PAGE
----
I have an ongoing passion for texture and fibres. Although my creative process has evolved over many decades, it has consistently been grounded in the ritual and repetition of traditional women’s handwork, seeking to elevate it to the realm of fine contemporary textile art.
I have lived most of my life on the Canadian prairies, and being blessed with a mother who loved the arts, I grew up immersed in dance, knitting, weaving, embroidery, sewing, art galleries and theatre.
We also spent time time outdoors walking, camping and exploring our local environment and the nearby forests.
These early experiences informed my artistic practice.
I learned to weave in 1970 and was a traditional weaver for years. I went on to incorporate native grasses, twigs, shredded paper, ribbon, plastics, metal, wood and found objects into my weaving and then my large installations.
I hooked my first rug in 1990 in response to the AIDS epidemic. It was a traditional WELCOME mat pattern, which I hooked using blue and pink condoms, (Permanent Collection of the Saskatchewan Arts Board).
Currently, my work is focussed on rug hooking and weaving. Honouring the tradition of these techniques, I use natural materials such as wool, silk , bamboo and cotton on primitive linen backing.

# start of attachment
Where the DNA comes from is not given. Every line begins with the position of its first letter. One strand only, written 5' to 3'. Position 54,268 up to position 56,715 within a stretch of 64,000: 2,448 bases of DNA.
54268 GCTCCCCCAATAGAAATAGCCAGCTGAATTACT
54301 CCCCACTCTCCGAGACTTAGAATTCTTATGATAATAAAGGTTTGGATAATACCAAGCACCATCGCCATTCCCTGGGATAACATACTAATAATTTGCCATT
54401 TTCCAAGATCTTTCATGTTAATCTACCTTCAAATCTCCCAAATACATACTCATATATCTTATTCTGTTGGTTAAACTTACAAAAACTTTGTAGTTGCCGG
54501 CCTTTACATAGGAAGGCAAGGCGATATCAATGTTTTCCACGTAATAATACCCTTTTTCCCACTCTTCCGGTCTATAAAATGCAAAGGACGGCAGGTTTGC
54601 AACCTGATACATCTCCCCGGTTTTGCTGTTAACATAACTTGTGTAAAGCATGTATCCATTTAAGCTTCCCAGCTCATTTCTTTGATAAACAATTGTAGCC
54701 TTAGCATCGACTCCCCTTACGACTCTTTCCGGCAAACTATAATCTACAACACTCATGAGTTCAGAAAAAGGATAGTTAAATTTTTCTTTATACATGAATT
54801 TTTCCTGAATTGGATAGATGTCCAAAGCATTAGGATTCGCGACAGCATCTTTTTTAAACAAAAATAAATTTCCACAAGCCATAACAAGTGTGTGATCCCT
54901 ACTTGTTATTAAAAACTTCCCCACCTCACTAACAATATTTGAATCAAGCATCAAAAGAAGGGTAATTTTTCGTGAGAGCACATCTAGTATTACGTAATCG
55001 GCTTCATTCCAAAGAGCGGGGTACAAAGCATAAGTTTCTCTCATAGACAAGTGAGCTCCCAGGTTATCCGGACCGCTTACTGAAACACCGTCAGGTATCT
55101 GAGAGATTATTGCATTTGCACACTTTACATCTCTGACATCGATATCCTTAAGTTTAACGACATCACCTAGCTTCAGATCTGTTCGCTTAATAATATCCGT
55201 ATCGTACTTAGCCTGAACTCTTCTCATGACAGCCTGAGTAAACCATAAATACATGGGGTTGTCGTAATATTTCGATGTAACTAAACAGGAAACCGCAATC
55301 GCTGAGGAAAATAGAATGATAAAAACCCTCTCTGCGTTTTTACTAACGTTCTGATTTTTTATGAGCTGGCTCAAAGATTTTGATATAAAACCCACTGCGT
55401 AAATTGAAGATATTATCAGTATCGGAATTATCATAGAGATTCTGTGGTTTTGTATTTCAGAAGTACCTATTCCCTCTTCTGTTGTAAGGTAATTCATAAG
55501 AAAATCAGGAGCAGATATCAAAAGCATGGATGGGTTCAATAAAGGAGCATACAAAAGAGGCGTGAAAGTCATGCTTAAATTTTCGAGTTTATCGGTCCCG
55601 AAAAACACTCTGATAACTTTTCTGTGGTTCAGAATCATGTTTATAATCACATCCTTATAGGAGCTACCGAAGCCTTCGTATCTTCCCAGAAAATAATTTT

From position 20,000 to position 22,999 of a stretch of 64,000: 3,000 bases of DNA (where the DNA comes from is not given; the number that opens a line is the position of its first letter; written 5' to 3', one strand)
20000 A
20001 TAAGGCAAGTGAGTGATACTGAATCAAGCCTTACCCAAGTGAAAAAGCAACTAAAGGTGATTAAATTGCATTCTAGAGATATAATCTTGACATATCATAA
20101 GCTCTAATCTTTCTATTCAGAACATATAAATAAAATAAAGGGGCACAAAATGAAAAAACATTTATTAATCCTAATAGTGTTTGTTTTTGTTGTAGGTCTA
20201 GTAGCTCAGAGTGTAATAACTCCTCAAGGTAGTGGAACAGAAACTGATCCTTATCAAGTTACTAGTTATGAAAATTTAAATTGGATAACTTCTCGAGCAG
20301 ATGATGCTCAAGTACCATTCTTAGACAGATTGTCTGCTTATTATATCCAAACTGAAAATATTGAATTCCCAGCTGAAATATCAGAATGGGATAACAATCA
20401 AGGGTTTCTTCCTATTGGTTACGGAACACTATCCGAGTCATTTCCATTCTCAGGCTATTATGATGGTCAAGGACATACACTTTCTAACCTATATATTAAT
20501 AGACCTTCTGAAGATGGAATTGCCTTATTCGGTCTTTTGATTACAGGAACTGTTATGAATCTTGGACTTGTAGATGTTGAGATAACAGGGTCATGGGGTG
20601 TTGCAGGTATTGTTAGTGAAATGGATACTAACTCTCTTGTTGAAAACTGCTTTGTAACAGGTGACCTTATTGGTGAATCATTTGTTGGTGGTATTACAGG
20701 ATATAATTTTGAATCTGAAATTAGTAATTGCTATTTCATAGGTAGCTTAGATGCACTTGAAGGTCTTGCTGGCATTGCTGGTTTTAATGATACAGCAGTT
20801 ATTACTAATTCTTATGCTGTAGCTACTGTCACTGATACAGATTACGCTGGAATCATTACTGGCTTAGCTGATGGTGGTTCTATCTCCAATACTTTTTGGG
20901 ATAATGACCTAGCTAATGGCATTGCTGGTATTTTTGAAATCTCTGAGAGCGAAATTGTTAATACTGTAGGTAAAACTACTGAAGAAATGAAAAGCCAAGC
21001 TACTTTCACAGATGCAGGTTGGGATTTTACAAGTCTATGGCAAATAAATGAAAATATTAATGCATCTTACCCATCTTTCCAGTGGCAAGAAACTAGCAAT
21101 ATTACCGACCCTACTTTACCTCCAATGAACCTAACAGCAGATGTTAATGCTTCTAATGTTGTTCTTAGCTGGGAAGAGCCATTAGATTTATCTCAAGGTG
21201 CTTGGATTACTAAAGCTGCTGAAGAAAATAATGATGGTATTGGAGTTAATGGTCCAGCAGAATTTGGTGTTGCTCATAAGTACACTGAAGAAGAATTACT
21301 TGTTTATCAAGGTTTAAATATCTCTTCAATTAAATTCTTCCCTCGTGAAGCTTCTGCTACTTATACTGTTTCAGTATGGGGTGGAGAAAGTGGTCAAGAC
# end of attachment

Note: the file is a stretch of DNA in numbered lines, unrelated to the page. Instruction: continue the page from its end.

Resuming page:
I create rugs that are based on the ways I experience my environment, including memory, myth, and my lived experiences,
My work is contemporary and designed using simple imagery, colour and texture. I has been said that I tell big stories using minimal elements
As a fibre artist in western Canada, my work has been influenced by the striking vistas, the seemingly endless expanses of land in the prairies and the amazing contrast the ever-changing seasons bring the prairies. My designs may appear simple and sparse, however, like the prairies, they are rich in texture, tradition, and colour.